One of the first retail tenants at Jackson Apartments is QueenCare, a Black female-owned business focusing on luxury, quality body-care products made with natural ingredients, as well as home items, wearables, and unique gifts. CEO Monika Mathews has been living in the Central Area for 28 years and cannot imagine a better flagship location for her business.
“This is so much bigger than a building. This is about, culture, families, and so many stories of triumph and stories of pain too.”
“It represents my story full circle, because when I moved to the Central Area, I was to the point that people probably thought I was going to be a statistic. But I was able to learn and grow, and acquire the skills of entrepreneurship, many of which I learned through Ventures,” says Mathews. What’s more, Mathews has channeled her experience into QueenCare’s social good component, providing internships to young Black females, so that they can gain marketable skills to be competitive in the workplace.
“This is so much bigger than a building. This is about, culture, families, and so many stories of triumph and stories of pain too,” says Mathews. “I think Vulcan did the right thing by listening to the community. We need spaces to be reflective of Black culture, that’s the heart of the Central Area right there on 23rd and Jackson.”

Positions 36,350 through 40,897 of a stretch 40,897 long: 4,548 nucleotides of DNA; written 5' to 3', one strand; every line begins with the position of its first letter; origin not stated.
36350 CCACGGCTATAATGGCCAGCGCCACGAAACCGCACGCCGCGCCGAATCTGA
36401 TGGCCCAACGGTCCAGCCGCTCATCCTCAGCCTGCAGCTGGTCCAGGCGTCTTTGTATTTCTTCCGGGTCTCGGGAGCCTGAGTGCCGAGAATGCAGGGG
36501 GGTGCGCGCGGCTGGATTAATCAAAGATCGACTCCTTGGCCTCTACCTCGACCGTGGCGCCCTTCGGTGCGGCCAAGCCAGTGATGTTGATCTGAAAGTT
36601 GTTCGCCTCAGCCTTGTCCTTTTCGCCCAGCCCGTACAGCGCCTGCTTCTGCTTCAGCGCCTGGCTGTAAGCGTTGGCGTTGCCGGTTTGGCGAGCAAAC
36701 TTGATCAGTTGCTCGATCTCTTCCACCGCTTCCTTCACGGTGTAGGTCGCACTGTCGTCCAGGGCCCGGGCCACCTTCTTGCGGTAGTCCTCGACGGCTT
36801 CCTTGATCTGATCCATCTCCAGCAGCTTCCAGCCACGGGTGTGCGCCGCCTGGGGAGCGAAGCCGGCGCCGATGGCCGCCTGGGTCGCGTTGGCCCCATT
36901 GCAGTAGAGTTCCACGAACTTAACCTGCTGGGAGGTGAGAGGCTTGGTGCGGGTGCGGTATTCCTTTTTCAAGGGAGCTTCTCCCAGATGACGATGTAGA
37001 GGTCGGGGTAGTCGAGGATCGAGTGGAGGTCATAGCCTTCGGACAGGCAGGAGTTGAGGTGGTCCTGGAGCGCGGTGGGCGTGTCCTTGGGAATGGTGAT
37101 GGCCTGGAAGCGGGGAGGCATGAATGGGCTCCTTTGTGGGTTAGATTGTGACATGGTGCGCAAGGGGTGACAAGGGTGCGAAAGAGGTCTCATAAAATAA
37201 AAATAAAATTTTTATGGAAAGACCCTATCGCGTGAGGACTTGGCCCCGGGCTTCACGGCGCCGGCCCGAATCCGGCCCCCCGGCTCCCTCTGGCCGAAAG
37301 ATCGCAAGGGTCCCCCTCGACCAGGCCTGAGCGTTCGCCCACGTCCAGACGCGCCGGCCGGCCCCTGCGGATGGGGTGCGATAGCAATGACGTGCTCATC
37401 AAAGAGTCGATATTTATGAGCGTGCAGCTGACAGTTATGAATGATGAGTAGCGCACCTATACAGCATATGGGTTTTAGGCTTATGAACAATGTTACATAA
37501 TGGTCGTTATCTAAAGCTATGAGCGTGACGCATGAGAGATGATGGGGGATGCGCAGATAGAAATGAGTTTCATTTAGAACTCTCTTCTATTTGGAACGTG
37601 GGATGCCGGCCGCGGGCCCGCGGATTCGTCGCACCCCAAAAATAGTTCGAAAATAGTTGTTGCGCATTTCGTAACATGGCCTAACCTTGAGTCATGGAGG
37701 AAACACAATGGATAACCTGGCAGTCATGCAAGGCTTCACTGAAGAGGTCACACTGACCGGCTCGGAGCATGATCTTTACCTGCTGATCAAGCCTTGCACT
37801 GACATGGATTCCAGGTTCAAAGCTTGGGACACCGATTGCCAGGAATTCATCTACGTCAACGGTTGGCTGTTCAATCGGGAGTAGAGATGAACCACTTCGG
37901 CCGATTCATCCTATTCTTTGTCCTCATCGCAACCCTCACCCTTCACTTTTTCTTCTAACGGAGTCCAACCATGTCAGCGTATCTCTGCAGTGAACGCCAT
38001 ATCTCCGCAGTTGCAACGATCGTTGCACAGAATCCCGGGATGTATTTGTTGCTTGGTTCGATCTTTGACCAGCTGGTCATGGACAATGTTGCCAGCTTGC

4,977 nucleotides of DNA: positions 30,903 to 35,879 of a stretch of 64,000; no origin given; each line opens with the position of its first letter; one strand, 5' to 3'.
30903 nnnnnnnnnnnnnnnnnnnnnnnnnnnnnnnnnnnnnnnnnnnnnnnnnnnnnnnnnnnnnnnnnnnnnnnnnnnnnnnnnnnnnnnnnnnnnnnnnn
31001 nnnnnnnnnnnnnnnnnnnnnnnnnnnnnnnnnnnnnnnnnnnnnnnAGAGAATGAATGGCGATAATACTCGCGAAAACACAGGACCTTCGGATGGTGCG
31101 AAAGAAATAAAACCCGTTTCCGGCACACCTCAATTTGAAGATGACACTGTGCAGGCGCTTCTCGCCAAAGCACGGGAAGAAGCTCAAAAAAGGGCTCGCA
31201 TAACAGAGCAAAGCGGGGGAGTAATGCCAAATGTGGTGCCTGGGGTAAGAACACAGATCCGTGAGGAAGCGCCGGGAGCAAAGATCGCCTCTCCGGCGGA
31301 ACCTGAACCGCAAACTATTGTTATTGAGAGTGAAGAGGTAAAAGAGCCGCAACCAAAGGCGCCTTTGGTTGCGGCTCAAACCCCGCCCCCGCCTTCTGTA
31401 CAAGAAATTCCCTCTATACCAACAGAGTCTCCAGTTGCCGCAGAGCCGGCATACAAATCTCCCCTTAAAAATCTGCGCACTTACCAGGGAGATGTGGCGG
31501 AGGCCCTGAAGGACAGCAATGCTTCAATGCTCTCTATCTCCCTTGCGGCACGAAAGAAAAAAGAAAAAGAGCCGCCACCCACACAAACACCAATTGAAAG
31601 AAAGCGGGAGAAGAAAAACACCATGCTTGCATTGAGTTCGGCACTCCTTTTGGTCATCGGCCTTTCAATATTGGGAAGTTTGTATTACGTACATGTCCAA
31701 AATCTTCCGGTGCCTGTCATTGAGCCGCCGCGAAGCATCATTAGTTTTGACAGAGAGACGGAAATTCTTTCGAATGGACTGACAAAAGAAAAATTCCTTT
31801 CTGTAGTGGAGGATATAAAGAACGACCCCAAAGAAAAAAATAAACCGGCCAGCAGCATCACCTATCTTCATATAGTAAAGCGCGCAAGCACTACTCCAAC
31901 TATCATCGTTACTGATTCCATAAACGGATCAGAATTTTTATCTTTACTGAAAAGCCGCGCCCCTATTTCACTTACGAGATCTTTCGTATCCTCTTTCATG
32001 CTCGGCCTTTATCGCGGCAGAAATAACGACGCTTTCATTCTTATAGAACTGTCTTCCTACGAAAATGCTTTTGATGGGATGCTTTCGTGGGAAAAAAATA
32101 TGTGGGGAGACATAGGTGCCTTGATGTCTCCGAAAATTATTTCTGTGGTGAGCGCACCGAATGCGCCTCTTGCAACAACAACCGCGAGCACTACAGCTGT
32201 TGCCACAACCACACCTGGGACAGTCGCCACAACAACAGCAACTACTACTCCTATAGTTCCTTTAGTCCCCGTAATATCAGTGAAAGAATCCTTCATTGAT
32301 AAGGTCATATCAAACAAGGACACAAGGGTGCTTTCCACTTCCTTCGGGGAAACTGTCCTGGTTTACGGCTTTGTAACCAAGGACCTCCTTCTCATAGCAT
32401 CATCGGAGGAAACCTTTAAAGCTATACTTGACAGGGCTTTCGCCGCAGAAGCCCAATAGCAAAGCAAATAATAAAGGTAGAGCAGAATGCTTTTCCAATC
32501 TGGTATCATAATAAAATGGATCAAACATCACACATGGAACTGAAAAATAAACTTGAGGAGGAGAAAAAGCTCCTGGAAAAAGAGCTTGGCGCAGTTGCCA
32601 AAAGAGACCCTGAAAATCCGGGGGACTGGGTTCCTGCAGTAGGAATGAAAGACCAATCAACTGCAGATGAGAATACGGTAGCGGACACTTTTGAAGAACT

Rent Within Reach
In addition to equitable retail opportunities, it was a high priority of both the community and VRE to include workforce housing that is affordable to people from within the neighborhood. Jackson Apartments offers a mix of housing including income-restricted units.
To date, residents at Jackson Apartments include people earning minimum wage, such as fast food restaurant workers, as well as hospital workers, teachers, a firefighter, security guards, and administrative assistants. More than a dozen residents relocated from within the Central Area.
“It’s a little surprising because usually people are priced out of new developments,” says Ray Bradley. “I don’t know anybody’s specific situation but the diversity is here. My next-door neighbor is someone I grew up with. I never would have thought I would see anybody I know, let alone someone I’ve known for 25 years.”